The PDA (Pharmacists’ Defence Association) has released the first chapter of a pharmacy technicians report that assesses the current roles and capabilities of pharmacy technicians in the UK.
The document, titled ‘Pharmacy Technicians Report 2018 – community pharmacy skill mix and the current UK landscape’, highlights proposals to develop the roles of community pharmacists and pharmacy technicians, and the skill mix required to meet patients’ needs.
Alima Batchelor, Head of Policy at the PDA commented:
“This report was designed to promote an informed debate about the future roles of pharmacists and pharmacy technicians, and how the two might work together. We encourage a healthy debate because there are a wide range of key topics, which need to be properly considered and addressed.”
“The 300-page report consists of 8 core chapters and has taken more than 3 years to develop. In order to analyse all the key discussion points in the report and the reasoning behind each recommendation for improvements, the PDA will publish the report a chapter at a time over the coming few months.
“It was revealed recently that the government has been involved in discussions around the possibility of pharmacy technicians taking over the role of pharmacists in community pharmacy settings. The first chapter of the report, titled ‘Professionalism: the differences between healthcare professionals and healthcare technicians’, starts by showing the clear difference between the role of a pharmacist and that of a pharmacy technician.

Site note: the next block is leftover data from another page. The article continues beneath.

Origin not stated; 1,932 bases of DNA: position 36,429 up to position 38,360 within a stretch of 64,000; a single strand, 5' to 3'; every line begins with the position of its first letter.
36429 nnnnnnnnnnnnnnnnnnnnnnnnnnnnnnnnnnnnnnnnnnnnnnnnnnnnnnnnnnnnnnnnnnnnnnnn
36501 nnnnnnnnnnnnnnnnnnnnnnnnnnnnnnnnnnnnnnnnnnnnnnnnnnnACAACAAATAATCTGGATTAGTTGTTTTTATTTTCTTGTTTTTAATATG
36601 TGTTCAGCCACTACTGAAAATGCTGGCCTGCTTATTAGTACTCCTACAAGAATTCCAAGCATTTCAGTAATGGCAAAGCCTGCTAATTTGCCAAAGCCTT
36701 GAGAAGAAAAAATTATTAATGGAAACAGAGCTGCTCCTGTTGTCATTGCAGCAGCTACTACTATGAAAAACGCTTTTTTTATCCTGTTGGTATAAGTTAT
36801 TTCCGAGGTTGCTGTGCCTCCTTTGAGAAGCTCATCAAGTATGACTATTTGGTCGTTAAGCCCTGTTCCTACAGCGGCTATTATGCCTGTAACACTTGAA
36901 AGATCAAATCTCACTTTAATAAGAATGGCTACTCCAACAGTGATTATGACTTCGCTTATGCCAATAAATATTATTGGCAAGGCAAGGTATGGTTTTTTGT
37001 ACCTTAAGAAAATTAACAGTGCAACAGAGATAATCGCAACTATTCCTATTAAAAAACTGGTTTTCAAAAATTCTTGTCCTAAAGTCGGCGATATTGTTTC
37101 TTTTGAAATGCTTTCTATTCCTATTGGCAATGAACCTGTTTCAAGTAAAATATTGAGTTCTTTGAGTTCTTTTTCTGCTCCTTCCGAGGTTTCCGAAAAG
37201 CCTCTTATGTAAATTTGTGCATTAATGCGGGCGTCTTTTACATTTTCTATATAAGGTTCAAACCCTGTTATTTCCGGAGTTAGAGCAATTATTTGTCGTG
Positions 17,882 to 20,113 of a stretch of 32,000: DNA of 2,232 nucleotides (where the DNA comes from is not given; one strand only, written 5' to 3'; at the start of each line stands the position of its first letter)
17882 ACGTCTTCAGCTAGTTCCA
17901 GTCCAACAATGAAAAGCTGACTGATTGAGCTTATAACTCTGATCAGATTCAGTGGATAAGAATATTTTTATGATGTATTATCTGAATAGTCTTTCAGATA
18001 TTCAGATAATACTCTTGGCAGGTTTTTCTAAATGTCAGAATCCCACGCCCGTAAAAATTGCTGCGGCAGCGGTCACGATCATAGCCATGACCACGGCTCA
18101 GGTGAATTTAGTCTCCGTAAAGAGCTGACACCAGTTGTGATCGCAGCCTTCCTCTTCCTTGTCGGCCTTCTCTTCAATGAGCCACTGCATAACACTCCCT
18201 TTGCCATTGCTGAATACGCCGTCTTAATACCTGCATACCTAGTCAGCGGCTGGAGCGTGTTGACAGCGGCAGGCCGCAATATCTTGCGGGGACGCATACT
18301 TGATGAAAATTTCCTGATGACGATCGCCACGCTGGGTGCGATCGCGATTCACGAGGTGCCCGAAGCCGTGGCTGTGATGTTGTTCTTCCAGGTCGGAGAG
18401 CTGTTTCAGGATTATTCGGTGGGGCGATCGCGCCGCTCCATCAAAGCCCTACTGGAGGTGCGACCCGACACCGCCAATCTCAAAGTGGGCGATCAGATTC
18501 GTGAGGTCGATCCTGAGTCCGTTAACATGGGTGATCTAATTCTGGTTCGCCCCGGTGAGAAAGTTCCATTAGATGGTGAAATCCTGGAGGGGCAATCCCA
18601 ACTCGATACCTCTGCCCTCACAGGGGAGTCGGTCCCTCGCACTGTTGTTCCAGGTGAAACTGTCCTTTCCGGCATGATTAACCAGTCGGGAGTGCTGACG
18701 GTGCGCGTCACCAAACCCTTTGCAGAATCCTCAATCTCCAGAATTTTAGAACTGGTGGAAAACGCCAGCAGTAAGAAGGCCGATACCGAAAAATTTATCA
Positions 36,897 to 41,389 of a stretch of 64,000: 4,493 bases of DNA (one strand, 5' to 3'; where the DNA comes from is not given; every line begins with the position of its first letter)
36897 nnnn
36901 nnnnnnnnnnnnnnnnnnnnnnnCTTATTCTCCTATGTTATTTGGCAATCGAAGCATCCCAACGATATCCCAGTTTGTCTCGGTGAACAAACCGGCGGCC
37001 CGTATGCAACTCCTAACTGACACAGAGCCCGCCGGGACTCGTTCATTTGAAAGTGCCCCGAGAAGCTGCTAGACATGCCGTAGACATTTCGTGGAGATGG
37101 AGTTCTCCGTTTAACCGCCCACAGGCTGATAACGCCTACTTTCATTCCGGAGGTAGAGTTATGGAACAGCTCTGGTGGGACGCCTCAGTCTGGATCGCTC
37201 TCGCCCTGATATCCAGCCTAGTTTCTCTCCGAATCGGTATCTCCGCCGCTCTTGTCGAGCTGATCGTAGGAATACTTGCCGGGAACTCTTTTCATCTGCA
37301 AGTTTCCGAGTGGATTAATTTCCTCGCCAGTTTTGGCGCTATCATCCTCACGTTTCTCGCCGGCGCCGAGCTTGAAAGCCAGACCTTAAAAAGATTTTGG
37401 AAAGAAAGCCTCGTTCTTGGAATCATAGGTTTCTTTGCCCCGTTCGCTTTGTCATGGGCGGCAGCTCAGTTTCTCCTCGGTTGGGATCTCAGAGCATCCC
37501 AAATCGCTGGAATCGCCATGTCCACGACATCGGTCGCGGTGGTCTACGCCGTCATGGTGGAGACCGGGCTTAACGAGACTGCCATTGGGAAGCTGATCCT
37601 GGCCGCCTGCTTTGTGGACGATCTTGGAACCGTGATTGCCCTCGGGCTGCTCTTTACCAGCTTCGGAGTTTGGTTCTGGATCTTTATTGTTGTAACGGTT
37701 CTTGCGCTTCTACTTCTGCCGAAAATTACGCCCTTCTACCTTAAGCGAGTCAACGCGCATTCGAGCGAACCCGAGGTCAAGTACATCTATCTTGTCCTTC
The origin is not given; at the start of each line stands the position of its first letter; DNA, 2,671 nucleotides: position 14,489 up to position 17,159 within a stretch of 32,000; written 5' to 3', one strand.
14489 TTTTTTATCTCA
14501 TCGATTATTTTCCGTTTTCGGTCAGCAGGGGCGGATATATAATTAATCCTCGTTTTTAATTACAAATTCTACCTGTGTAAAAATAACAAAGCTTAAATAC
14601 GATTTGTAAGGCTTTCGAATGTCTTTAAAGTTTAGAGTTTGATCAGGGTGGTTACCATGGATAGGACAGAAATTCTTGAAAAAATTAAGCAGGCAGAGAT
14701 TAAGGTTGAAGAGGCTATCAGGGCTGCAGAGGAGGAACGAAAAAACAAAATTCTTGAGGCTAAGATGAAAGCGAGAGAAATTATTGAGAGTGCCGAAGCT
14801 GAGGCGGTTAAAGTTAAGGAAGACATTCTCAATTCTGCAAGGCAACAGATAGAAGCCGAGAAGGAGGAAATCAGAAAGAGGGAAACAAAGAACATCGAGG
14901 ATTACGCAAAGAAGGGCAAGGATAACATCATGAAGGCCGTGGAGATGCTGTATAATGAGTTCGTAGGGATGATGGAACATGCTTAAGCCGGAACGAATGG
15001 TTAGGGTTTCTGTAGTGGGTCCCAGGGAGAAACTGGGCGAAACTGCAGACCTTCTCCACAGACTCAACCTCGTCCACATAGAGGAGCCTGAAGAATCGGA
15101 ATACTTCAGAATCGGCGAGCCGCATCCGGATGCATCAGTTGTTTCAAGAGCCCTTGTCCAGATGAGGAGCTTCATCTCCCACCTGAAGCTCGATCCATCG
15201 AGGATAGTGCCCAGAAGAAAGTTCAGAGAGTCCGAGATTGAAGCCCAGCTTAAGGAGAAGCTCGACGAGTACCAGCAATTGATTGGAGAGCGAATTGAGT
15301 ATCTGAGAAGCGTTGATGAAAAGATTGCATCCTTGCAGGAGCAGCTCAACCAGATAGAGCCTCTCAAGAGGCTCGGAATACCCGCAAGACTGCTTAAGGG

“Only in understanding that these are two completely different roles that require a distinctly different skill set, and level of training, can you see that pharmacy technicians have not received the necessary training to take on the roles and responsibilities of a qualified pharmacist. Using umbrella terms such as ‘pharmacy professional’ is unhelpful because they could mislead the public into thinking that the two roles are interchangeable”, Alima continues. “That creates a risk to patient safety.”
The first chapter of the report goes on to state:
“Historically hospital pharmacy technicians are comprehensively more organised, better resourced and far more advanced in their levels of training and expertise than are their community pharmacy colleagues. Pharmacy policymakers must not use hospital pharmacy technicians as exemplars of the roles and responsibilities that can be safely undertaken by community pharmacy technicians until a much wider, planned and properly-executed re-engineering of community pharmacy practice takes place.”
Tess Fenn, President of the Association of Pharmacy Technicians UK (APTUK) commented:
“The Association of Pharmacy Technicians (APTUK), as the professional leadership body for Pharmacy Technicians, are clear and steadfast in their belief that Pharmacy Technicians are professionals in their own right and play an integral and important part in the delivery of safe and effective health care for patients and the public. APTUK are resolute in their position of waiting for the full publication of the whole PDA report before responding further.”